Saturday, 27 August 2011

Serengeti - Day 2

Sunrise in the Serengeti
It was an eventful first night at camp.  Hyenas were running around the campsite, doing their whooping call, while lions were roaring close by.  Poor Dru, still struggling with the recovery of malaria, hardly slept at all and was able to tell me in the morning that the lions had killed in the night and had attracted the hyenas coming to grab the kill.  I slept through all of it ;) 

Hyena having a drink at a waterhole
We were up at 5.30 am for our cup of coffee and biscuits, before the packed breakfasts and lunches were loaded into the car, and we were off at about 6.15am.  About 50m from the campsite, Dru was proved right and we spotted 2 hyenas with the remnants of a wildebeest skull.  It was a bit too dark to take photos, so we headed off towards the river to catch some good sightings.   
A clump of lions
It was just after 8am when we came across a “clump” of lions… 14 in all, all lying on top of each other right next to the side of the road – why they chose that hot and unshaded area, I have no idea, but almost all of them were fast asleep, despite the numerous cars watching and taking photos. Eventually they started moving around, especially the younger lions. 

Finally one of the adult lionesses got up, which signalled move time.  Not that it was very far – across the road where they sought the shade of the safari vehicles ;)  We spent over an hour with these lions, enjoying the close encounter before heading off to breakfast.

Looking for shade
There is only one picnic site in the Seronera area, so we headed that way for breakfast.  It’s pretty run-down but has a great view up on a little hill (and of course more squatting toilets) so we had our packed breakfast and coffee at the site, kept company by the buffalo weavers and starlings. 

White-headed buffalo weaver
After breakfast was done, we headed towards the Southern side of the Serengeti, on our way to Moru Kopjes, spotting and photographing a tiny Pygmy Falcon.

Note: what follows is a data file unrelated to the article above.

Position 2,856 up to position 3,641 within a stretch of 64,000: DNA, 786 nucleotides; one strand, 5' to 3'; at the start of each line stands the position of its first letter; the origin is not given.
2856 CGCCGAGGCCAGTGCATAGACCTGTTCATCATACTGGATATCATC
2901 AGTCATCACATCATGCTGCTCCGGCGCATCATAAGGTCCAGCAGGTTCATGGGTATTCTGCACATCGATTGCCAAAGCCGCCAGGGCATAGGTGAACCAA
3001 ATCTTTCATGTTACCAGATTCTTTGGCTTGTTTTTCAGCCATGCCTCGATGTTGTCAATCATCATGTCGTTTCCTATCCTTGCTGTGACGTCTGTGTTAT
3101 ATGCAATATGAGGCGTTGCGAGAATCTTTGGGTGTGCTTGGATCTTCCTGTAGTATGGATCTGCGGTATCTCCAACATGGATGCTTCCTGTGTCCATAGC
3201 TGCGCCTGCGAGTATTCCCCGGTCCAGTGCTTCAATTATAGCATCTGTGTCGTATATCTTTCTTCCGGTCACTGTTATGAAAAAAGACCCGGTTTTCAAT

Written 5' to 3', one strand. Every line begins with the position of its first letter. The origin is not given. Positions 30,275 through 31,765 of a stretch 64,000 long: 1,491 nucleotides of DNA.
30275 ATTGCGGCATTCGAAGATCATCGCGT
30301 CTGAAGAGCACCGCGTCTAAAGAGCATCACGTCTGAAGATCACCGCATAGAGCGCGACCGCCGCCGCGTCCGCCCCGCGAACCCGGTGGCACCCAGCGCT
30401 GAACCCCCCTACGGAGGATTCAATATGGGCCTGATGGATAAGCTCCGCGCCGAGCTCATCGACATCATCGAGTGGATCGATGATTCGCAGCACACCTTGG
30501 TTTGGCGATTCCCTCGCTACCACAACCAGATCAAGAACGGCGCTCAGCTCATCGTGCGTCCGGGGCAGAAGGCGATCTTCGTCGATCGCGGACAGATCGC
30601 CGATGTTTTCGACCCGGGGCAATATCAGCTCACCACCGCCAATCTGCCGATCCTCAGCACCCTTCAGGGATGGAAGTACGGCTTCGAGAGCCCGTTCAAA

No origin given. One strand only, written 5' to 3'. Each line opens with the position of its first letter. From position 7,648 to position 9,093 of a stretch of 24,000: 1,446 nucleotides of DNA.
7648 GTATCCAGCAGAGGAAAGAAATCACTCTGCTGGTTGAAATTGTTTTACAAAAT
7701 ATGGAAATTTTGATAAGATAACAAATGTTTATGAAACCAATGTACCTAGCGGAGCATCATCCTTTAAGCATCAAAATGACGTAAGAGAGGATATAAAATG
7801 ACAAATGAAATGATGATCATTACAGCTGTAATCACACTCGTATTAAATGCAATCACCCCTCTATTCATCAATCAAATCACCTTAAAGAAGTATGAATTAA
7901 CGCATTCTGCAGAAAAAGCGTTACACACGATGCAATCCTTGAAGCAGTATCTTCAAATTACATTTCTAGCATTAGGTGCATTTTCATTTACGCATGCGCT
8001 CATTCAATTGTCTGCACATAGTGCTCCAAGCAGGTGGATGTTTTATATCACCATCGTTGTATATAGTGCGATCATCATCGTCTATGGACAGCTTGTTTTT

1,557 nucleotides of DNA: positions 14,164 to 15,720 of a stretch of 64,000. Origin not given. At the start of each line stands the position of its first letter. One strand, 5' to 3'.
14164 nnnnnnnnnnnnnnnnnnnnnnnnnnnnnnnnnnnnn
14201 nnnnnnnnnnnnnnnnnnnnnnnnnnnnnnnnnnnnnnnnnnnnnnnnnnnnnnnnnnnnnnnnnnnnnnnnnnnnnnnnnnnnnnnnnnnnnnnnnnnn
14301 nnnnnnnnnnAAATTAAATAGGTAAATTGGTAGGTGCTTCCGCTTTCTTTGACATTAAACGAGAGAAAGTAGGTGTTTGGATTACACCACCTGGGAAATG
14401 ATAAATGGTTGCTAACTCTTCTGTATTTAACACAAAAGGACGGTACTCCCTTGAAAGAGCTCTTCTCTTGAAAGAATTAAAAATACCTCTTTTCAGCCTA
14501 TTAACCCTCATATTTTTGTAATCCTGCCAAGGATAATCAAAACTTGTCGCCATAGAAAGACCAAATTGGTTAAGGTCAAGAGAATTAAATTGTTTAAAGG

Pygmy falcon
We came across a nice scene of buffalo and zebra, with a troupe of Olive Baboons having a breakfast of sausage fruit under a huge sausage tree.  

Hitching a lift
Baboons are very entertaining to watch, especially the little ones, and we spent a lot of time watching them, while trying to identify the birds in the tree eating both the flowers from the Sausage tree as well as the hard fruit that it produces. 
Resting zebra
After enjoying the peaceful scene we headed towards Moru Kopjes, where we found 2 lionesses sleeping under a little bush.  We decided to have lunch near them in case they got up, but in end they hardly moved, and we spent more time trying to identify a Coqui Francolin, than watching the lions!

Buffalo herd
We finally headed back to the Seronera river for the afternoon drive, and were lucky enough to spot a leopard in a tree.  It wasn’t too far away from the road, although the light was bad for photographing, and eventually we left all the cars watching and headed across the river to see what else was around.

Nap time for the leopard
Ali found us a great last sighting for the evening – an active hyena den!  It’s the first time we’ve seen so many hyenas together, and so many different generations of hyena together at once. 

Hyena cubs
We counted 5 generations in all – mothers, nephews and nieces that help look after the cubs, and then 3 different ages of cubs. 

The youngest of the hyena cubs
There were probably about 20 in total, all running around playing and very entertaining to watch – a lovely hour spent watching them and a lovely way to end a great day in the Serengeti!
Elephant investigates us

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